Saturday, May 18, 2024

Sony’s “Napoleon” Crashes with Just $32.5 Mil Weekend On $200 Mil Budget, Disney “Wish” Doesn’t Come True


It was the worst of times.

“Napoleon” and “WIsh” were even bigger bombs than guestimated.

Sony’s “Napoleon” made just $32.5 from last Tuesday through today. It has a $200 million budget.

In the same time frame, Disney’s “Wish” took in just $31.7 million.

These receipts are about the same as a business lunch at some Hollywood restaurants. Ouch!

Quel domage! This means that Disney has two Thanksgiving turkeys. The other is “The Marvels,” which itself was DOA.

Disney has no other Christmas release. That’s it. And Sony’s big holiday movie, “Ghostbusters: Frozen Empire,” was moved to next March.

It’s hard to say which of this weekend’s movies was the biggest disappointment, although I’d say “Napoleon.” The whole thing went completely sideways. The strike certainly didn’t help, but neither did Joaquin Phoenix as a press-shy leading man. There was nothing they could do with him. He wouldn’t talk, even at the last minute.

“Wish,” meantime, could catch on if one of the songs suddenly pops out on radio. But so far Ariana DeBose hasn’t appeared anywhere obvious singing — not even on a Macys Parade float. If one of the songs gets an Oscar nomination that would help, but just for the streaming and DVD releases. By the end of January, “Wish” will be long gone from theaters.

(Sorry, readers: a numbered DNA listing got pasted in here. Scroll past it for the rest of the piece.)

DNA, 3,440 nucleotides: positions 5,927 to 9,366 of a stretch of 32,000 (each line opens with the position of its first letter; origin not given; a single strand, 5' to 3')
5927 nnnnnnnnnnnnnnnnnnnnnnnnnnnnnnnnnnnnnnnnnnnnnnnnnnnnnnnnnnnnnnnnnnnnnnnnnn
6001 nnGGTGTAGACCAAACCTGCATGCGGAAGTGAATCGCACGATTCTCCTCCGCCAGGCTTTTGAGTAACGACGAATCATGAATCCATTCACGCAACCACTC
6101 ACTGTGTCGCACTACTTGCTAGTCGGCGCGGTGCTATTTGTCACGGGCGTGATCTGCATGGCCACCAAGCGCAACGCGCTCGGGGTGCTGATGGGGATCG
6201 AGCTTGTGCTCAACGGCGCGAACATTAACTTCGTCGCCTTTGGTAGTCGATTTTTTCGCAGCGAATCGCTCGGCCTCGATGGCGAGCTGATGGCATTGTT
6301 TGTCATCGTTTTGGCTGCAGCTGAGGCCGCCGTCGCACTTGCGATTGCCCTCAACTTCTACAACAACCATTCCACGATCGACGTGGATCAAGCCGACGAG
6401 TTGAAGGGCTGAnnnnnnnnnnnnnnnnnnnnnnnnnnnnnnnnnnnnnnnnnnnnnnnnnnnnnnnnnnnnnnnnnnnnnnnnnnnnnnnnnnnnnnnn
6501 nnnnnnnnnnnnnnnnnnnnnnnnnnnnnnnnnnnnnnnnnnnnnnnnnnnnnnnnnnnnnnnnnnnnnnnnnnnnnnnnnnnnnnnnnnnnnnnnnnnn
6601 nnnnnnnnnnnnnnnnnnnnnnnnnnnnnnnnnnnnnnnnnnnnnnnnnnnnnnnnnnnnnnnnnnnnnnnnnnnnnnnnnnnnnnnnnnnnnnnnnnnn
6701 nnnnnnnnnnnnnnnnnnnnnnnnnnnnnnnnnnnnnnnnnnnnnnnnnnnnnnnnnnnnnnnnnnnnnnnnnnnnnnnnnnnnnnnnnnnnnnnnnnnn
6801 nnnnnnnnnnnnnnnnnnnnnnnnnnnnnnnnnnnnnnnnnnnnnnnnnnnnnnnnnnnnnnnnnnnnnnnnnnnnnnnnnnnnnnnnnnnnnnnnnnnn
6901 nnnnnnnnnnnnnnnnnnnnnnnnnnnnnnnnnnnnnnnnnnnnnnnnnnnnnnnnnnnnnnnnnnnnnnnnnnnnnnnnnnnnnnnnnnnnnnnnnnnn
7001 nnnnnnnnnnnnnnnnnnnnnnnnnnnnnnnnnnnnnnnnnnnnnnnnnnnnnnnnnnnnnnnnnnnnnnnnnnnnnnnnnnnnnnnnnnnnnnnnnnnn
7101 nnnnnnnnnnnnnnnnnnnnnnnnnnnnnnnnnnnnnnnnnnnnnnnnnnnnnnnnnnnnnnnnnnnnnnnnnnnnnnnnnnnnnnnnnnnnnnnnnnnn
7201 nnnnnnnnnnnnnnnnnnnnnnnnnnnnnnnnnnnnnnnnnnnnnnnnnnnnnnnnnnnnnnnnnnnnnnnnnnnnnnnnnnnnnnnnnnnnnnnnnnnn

Roger Friedman
Roger Friedman
Roger Friedman began his Showbiz411 column in April 2009 after 10 years with Fox News, where he created the Fox411 column. His movie reviews are carried by Rotten Tomatoes, and he is a member of both the movie and TV branches of the Critics Choice Awards. His articles have appeared in dozens of publications over the years including New York Magazine, where he wrote the Intelligencer column in the mid 90s and covered the OJ Simpson trial, and Fox News (when it wasn't so crazy) where he covered Michael Jackson. He is also the writer and co-producer of "Only the Strong Survive," a selection of the Cannes, Sundance, and Telluride Film festivals, directed by DA Pennebaker and Chris Hegedus.

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